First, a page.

Tag Archives: Walter Mignolo

On the dangers of ‘reverse essentialism’

While Southern Theory continues to grow, there is a danger that it develops insulated from critique. There is the risk that its political mission focuses exclusively on distinguishing a separate form of knowledge from the dominant north, repeating the kind of denial of southern roots prevalent in the North.  

A recent article by Gregor McLennan from University of Bristol offers a critical appreciation of Southern Theory:

Sociology is often pitched as the social science discipline most obviously in need of postcolonial deconstruction, owing to its ostensibly more transparent Eurocentrism as a formation. For this reason, even postcolonial scholars working within the ambit of sociology are reluctant to play up its analytical strengths in addition to exposing its ideological deficits. Without underestimating the profound impact of the growing body of postcolonial theorizing and research on self-reflexivity within sociology, this paper points up some key ways in which the structure of comprehension within postcolonial critique itself is characteristically sociological. Alternatively, if that latter conclusion is to remain in dispute, a number of core epistemological and socio-theoretical problems must be accepted as being, still, radically unresolved. Consequently, a more dialectical grasp of sociology’s role within this domain of enquiry and style of intellectual politics is needed. I develop these considerations by critically engaging with three recent currents of postcolonial critique – Raewyn Connell’s advocacy of “Southern Theory”; the project of “reinventing social emancipation” articulated by Boaventura de Sousa Santos; and the “de-colonial option” fronted by Walter D. Mignolo.

He cites Santos’ caution against a simplistic North-South binary:

[Santos’] accepts that the register of South versus North, East versus West is a metaphorical one that, while effective as a ‘‘defamiliarizing’’ tactic, runs the risk of a sloppy reverse essentialism in which Europe and its traditions are treated as a ‘‘monolithic entity’’.

We are left with a challenging question. If we accept that the North-South division is indeed a generalisation, then what is its remaining meaning? It is possible to lay a similar charge with many oppositions, such as male-female, human-nature and capital-labour. The criticism doesn’t invalidate the opposition, but does caution against an essentialist reading of geopolitics. The opposition needs to be understood as a ongoing construction that is critically relevant to cultural trajectories, rather than something that occurs automatically when we cross the equator.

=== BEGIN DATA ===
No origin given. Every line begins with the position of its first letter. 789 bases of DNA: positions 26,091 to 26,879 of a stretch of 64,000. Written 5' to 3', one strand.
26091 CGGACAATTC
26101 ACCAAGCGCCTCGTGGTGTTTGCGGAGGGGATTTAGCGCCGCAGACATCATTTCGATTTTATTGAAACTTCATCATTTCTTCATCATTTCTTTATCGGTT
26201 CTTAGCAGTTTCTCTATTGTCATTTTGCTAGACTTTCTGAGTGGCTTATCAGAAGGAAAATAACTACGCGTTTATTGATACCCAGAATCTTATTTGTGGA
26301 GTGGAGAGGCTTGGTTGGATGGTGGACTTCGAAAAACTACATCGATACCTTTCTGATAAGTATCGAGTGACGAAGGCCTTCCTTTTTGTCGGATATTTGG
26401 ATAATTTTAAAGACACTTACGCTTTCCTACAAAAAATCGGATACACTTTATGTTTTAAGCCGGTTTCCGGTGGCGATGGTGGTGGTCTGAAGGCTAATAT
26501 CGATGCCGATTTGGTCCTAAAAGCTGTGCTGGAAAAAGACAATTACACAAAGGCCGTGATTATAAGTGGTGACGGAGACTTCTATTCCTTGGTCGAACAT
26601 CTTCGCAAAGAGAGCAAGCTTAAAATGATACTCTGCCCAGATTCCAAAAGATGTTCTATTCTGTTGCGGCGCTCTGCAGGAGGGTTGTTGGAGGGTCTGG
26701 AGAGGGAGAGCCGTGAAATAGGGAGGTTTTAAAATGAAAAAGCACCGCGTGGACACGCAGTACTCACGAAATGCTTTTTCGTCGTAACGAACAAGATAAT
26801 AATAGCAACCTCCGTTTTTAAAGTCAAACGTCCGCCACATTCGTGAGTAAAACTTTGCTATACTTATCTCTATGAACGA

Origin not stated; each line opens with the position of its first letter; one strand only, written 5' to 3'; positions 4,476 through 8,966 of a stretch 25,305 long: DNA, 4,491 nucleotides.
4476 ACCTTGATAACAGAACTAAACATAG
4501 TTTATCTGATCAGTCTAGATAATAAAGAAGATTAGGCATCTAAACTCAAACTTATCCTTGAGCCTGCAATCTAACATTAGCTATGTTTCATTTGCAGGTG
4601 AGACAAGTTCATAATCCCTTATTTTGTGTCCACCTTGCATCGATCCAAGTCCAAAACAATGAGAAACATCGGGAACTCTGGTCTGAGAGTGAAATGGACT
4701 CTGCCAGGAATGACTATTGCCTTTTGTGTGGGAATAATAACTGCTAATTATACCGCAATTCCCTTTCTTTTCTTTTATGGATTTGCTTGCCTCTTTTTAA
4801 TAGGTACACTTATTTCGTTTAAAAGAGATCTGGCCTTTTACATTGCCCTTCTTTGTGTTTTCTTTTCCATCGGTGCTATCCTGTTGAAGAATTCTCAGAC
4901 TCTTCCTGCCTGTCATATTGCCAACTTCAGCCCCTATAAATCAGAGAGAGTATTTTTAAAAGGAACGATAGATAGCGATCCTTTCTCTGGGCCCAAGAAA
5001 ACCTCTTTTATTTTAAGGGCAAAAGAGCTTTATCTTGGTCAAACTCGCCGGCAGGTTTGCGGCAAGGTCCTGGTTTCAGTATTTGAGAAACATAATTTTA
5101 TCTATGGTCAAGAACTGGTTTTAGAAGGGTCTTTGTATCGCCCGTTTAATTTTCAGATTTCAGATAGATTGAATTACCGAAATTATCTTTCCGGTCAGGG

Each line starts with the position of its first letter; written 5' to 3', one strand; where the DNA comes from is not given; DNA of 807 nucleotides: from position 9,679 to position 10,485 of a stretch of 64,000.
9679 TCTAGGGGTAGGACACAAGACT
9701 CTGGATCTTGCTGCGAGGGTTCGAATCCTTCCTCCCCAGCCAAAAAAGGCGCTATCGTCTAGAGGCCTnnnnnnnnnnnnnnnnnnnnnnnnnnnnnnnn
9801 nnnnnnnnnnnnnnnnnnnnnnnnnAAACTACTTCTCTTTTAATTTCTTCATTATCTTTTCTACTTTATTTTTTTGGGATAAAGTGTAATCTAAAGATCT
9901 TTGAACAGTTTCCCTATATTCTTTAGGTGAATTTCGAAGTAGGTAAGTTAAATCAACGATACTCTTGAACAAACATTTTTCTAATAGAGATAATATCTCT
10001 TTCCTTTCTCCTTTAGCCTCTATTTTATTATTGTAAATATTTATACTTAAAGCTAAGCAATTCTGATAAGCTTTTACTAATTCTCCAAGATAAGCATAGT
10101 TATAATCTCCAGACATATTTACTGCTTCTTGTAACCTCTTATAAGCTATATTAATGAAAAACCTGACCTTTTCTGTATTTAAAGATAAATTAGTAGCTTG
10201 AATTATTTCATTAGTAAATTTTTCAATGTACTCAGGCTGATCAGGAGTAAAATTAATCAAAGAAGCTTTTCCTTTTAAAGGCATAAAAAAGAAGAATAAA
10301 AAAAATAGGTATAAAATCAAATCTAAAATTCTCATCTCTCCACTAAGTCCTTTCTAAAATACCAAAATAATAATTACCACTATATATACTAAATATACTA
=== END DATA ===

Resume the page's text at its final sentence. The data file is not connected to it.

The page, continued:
Reference

Gregor McLennan (2013), Postcolonial Critique: The Necessity of Sociology, in Julian Go (ed.) Postcolonial Sociology (Political Power and Social Theory, Volume 24), Emerald Group Publishing Limited, pp.119-144

Our Williams–Ross Gibson and Tony Birch

Tony Birch and Ross Gibson

Tony Birch and Ross Gibson

The recent dialogue between Ross Gibson and Tony Birch demonstrated the kind of thinking that might be revealed through a southern perspective.

At the opening of the series, Raewyn Connell laid down the challenge to broaden our theoretical references beyond the metropolitan centres. In the discussion that followed, there was a sense of concern in abandoning the reassuring authorities, particularly European theoretical figures. Would this be to forgo critical thought – to drift away from the main action in transatlantic universities? Connell countered with a democratic image of a thousand boats that would criss-cross the south-south axis.

Gibson and Birch pointed in an alternative direction. They both looked back to iconic figures in the early history of European colonisation. Gibson considered the life of William Dawes, a scientist who explored different ways of engaging with Indigenous hosts in Port Jackson at the time of the First Fleet. And Birch looked from the Victorian end at the biography of William Barak, a Wurundjeri leader who traversed the Indigenous and settler worlds. While Dawes and Barak would not be considered theoretical sources, their actions in their time provided models for ways of thinking today.

Gibson looked at Dawes’ attempts to understand the local language. His notebooks reveal that he moved away from a nominalist approach to an increasingly contextualised grasp of their language. This is in part thanks to his intimacy with a local woman, Patyegarang, who helped him appreciate the profoundly relational nature of Indigenous language. Gibson talked about Dawes as a ‘littoral’ person, a marine adept at working in the space between land and sea. His notebooks show a man navigating a shifting world, ‘always in conversation with oneself and other people.’